Ed Sedar is amazing. He’s a big, tough looking guy, and then he opens his mouth and sounds like this (go to about 0:40). I’m not ready to give him credit for the Brewers discovery of the running game, however. Sedar has been around for a few years now, and the Brewers were only successful on 64.7% of steals last season and 73.9% in 2008. No, I think the real credit goes to the increase in team speed. J.J. Hardy was tremendously slow despite his fielding prowess, and he’s been replaced by the speedy Escobar. Mike Cameron had some speed but wasn’t exactly a base stealer. Carlos Gomez, his replacement, will miss this series with a shoulder injury, but he already has 6 SBs and hasn’t been caught yet. Ryan Braun has always been a solid base stealer, with a career 79% success rate (57/72). That gives three very solid options, and the Brewers are also generally good at picking their spots, which means you’re not going to see Prince or McGehee running ever.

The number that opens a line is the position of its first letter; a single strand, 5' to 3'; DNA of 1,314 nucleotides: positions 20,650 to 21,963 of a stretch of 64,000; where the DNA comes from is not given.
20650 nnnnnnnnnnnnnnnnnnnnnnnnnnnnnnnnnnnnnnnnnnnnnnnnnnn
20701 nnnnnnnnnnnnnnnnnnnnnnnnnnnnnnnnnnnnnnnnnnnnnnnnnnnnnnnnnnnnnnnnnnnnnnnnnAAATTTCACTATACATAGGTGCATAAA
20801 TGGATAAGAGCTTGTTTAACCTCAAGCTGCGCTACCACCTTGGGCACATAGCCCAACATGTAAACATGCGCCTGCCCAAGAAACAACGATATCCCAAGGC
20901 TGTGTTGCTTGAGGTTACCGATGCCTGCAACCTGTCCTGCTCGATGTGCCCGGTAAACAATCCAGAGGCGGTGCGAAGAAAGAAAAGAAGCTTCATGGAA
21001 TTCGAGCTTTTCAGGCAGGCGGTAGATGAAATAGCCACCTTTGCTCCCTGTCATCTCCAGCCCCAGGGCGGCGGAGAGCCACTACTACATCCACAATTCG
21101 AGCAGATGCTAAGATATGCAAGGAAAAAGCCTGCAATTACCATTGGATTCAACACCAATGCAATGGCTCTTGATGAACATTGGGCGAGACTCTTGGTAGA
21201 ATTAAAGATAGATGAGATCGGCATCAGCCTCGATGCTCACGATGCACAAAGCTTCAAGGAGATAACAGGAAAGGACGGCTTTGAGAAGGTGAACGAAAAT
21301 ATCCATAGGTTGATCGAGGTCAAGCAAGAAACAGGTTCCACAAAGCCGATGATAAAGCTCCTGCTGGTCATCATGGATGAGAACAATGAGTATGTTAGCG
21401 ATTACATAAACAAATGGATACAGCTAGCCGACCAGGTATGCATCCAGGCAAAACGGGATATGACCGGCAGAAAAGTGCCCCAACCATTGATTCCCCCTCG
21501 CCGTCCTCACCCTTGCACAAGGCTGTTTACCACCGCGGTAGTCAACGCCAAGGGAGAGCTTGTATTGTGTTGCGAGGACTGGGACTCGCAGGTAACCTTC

. . .

A doff of the top hat to Jack for providing some insight into the Milwaukee Brewers. I am not looking forward to watching Ryan Braun hit against Phillies pitching. In his career, Braun has hit the Phillies harder (1.184 OPS) than any other team against which he has accumulated 70 or more plate appearances. With the top two offenses in the National League going at it, both teams may want to preemptively get their relievers warmed up.

Howard’s Power: Where Is It?

Ryan Howard signed a five-year, $125 million extension a few weeks ago. Many Phillies fans loved it, but number-crunchers winced at the thought of having a one-dimensional power hitter through his age-36 season. The prevailing thought was that it is not a good idea to pay so much money to the type of player that typically does not age well. No one, however, questioned that he would be productive in the early stages of the deal.

Presently, Howard has his batting average up to .290. Great, so that means an OPS of about .900?